Indian activist and civil rights leader, Mahatma Gandhi, once said, "The best way to find yourself is to lose yourself in the service of others." Few phrases describe the noble profession of nursing any better.

In a testament to dedication to Army Medicine's mission of readiness and patient care, 1st Lt. Mary Zekan and Jonathan Serna were recognized as William Beaumont Army Medical Center's Light the Way award honorees, an award recognizing nurses who exemplify outstanding patient care, and the spirit and passion of Florence Nightingale, the founder of modern nursing.

Serna, a staff nurse at WBAMC's Inpatient Surgical Ward, and Zekan, head nurse at WBAMC's Ear, Nose and Throat Clinic, are the second set of recipients of the quarterly award. Recipients can be nominated by staff or patients and are selected by a committee of nurses and hospital staff depending on the impact of recipients' actions.

"I like giving patients the ability to be empowered to make their own health care decisions," said Zekan, 27, native of Charleston, West Virginia. "I'm really interested in wellness coaching and helping patients feel like they are in control of their own health."

Zekan, who holds a national board certification in holistic nursing, was commissioned in 2014 and decided on a nursing career after, which she said came naturally since her father is a surgeon, mom is a nurse and has one brother currently in medical school.

"It's in my blood," said Zekan.

A lineage of medical professionals also runs in Serna's family, whose father and mother are both nurses.

"When I was growing up I didn't want to be a nurse, I didn't want to be like mom and dad," said Serna, 25, native of El Paso, Texas. "It was weird, as I was growing up I wanted to get out of (El Paso) and leave but then (later) I wanted to stay closer to home and family."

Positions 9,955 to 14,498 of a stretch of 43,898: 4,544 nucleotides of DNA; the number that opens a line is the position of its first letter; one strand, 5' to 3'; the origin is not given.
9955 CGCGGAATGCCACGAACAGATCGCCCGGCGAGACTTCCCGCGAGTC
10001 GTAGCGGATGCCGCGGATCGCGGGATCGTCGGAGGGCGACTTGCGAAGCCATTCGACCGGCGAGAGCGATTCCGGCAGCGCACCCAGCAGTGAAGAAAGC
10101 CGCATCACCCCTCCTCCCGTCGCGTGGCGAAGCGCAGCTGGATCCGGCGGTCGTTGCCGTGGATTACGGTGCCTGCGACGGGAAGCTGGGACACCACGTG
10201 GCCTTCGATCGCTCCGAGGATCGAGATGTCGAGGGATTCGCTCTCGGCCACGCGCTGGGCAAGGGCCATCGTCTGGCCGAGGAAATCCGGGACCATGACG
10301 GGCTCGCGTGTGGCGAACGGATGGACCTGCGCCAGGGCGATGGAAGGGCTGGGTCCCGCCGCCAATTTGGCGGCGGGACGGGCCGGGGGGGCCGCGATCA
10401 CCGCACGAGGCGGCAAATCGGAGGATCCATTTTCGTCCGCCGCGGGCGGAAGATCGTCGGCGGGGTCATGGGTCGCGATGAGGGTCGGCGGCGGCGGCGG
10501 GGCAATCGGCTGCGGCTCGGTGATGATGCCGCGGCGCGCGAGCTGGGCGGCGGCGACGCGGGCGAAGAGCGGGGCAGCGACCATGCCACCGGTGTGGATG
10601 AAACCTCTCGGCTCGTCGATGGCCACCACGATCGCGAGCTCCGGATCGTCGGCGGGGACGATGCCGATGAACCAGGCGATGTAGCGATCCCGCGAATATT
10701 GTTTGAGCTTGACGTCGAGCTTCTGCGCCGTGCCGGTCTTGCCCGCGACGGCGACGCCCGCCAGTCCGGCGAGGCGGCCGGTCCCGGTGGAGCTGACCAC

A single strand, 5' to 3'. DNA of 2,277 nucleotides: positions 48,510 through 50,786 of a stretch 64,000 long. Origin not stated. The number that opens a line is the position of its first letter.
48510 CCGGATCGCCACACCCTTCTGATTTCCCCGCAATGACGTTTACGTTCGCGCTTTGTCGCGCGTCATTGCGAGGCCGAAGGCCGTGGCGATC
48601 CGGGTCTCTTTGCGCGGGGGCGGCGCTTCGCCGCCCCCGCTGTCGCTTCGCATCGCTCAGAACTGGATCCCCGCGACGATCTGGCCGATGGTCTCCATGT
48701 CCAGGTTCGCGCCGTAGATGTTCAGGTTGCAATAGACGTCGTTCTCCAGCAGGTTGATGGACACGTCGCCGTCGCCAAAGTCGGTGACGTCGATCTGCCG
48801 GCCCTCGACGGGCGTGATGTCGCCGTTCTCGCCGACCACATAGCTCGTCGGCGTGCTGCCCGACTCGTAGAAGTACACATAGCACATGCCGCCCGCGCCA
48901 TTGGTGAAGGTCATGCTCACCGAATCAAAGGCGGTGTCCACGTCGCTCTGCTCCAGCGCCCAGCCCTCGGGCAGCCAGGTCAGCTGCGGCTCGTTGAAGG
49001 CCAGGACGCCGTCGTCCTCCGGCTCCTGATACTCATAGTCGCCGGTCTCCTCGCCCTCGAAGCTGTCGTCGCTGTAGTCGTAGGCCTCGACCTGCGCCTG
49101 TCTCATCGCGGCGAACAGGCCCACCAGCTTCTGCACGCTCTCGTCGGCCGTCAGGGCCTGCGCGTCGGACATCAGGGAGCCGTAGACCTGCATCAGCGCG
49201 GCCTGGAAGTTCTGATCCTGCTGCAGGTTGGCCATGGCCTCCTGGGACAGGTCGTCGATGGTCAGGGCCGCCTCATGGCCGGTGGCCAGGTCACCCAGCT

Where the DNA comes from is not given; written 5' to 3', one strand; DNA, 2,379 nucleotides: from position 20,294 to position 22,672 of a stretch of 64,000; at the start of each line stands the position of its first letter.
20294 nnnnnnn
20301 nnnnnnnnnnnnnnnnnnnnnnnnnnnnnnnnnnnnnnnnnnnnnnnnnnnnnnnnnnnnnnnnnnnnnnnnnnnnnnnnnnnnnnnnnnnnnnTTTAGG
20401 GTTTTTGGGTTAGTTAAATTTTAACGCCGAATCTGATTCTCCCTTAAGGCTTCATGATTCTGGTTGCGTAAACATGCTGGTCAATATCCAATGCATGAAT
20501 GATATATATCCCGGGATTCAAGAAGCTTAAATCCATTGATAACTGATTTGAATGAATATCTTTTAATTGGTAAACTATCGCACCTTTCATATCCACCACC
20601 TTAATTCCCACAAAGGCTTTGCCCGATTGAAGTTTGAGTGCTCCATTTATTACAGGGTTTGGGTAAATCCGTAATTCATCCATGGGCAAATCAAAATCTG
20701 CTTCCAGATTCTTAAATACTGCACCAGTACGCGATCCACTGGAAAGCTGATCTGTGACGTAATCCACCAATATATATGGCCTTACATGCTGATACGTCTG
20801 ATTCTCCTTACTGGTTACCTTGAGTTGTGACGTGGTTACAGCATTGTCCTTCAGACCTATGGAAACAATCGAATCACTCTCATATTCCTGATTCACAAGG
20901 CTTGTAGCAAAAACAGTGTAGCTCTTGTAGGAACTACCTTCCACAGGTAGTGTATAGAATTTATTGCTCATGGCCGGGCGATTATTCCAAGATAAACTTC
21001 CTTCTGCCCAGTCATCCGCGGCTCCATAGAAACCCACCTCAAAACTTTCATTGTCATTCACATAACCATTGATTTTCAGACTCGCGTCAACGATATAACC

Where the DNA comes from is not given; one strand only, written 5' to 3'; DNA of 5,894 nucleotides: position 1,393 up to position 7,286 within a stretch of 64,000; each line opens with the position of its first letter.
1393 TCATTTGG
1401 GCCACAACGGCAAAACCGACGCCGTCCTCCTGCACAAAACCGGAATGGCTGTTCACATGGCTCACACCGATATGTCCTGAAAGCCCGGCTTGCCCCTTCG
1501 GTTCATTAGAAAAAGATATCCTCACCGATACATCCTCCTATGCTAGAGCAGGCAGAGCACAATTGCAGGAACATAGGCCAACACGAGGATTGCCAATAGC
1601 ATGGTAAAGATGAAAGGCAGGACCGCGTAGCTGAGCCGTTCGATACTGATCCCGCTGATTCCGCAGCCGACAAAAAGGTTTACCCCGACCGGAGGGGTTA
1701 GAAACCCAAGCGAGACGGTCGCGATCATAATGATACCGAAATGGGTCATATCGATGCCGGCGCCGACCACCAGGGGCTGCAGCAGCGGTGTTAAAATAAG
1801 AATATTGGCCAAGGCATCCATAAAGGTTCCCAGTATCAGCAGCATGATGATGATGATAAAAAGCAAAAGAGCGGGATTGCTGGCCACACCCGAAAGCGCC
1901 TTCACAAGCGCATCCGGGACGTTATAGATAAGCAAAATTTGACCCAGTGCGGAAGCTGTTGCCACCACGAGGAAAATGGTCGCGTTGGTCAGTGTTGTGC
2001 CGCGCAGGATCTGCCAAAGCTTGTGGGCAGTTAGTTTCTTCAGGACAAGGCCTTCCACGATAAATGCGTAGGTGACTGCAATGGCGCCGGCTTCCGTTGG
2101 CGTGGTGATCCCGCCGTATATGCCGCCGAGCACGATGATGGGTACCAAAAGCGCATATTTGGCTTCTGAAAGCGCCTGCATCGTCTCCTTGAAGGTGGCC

After graduating high school, Serna became a nursing assistant before becoming a Licensed Vocational Nurse (LVN). After becoming more engaged in patient care, Serna went on to become a Registered Nurse (RN).

"When I first became an LVN I thought I was content with that. As I continued (working), I knew I could make more of a difference as an RN. As I finished (school) I realized I could continue making more of a difference," said Serna, whose next goals are to become a family nurse practitioner. "It's very rewarding, it puts your life into perspective. You come in and take care of people that are sick and it makes you realize other problems you may have aren't as bad as you're making them out to be."

Zekan, who previously worked at WBAMC's Medical Ward, was nominated for the recognition for extraordinary contributions. Her nomination details how she spends countless hours catching up on nursing and medical research, searching for better ways to care for our patients and has an infectious passion for people, which motivates doctors, nurses, and other support staff to be a beacon of light during a not-so-pleasant experience.

"I like (working in the Medical Ward) because patients are genuinely ill and staying for prolonged periods of time. You get to spend more time with them, build a relationship and learn their personalities," said Zekan. "I hope I have an impact, patients tell me that I do. I've even had some come back to thank me."

Zekan, whose military commitment is coming to an end this summer, plans to continue her career in medicine as a hospice nurse practitioner.

"All the little stuff you learn in school starts making more sense as you evolve, increase education and increase your practice," said Serna. "Half the battle is just caring, if you care then you're doing your job. That's what we're here for is to take care of people."